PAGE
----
Molecular crowding inside cells is a critical factor that is sometimes overlooked in the lab. Biochemical reactions are drastically different in tighter spaces, resulting in significant physical and chemical consequences.
The reductive approach to chemical reactions is attractive to scientists, as it’s convenient when interpreting results and easier to work with. However, if a more simplistic experimental framework is adopted, these tests may overlook the critical aspect of intracellular crowding.
If there is less space available for each molecule, the resulting effective concentration is boosted, increasing the chemical potential. When more molecules are crammed together, there is also the possibility that reactants will link up, causing the chemical potential to respond drastically.
There is also a slowdown of molecular diffusion, particularly for larger molecules. Lower rates of diffusion imply that diffusion-limited reactions happen slower, especially those involving larger constituents. These two consequences, higher chemical potentials and lower diffusion rates, counteract each other when it comes to intermolecular reactions, making the resulting reaction rate difficult to predict. However, there usually is an optimal spot with enough coziness to encourage reactivity, but not too much to gum up the works.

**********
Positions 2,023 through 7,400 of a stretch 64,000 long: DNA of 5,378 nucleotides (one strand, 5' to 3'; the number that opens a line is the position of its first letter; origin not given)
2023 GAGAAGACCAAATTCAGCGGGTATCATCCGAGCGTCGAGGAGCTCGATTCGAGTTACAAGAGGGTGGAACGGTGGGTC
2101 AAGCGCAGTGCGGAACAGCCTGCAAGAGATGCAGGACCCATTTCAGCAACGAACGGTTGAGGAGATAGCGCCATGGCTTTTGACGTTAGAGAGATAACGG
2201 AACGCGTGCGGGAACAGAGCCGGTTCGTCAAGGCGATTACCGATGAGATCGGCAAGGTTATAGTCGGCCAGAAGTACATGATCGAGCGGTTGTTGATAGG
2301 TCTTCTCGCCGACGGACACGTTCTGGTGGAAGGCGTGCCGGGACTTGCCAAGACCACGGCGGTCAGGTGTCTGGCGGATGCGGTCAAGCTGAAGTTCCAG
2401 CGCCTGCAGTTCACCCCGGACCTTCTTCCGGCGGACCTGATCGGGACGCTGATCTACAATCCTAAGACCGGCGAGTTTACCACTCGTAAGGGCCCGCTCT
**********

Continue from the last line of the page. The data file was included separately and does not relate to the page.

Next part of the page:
The effects on thermodynamics and kinetics are so far-ranging that estimates of reaction rates and equilibria made in uncrowded solutions differ by orders of magnitude from those of the same reactions operating under crowded conditions.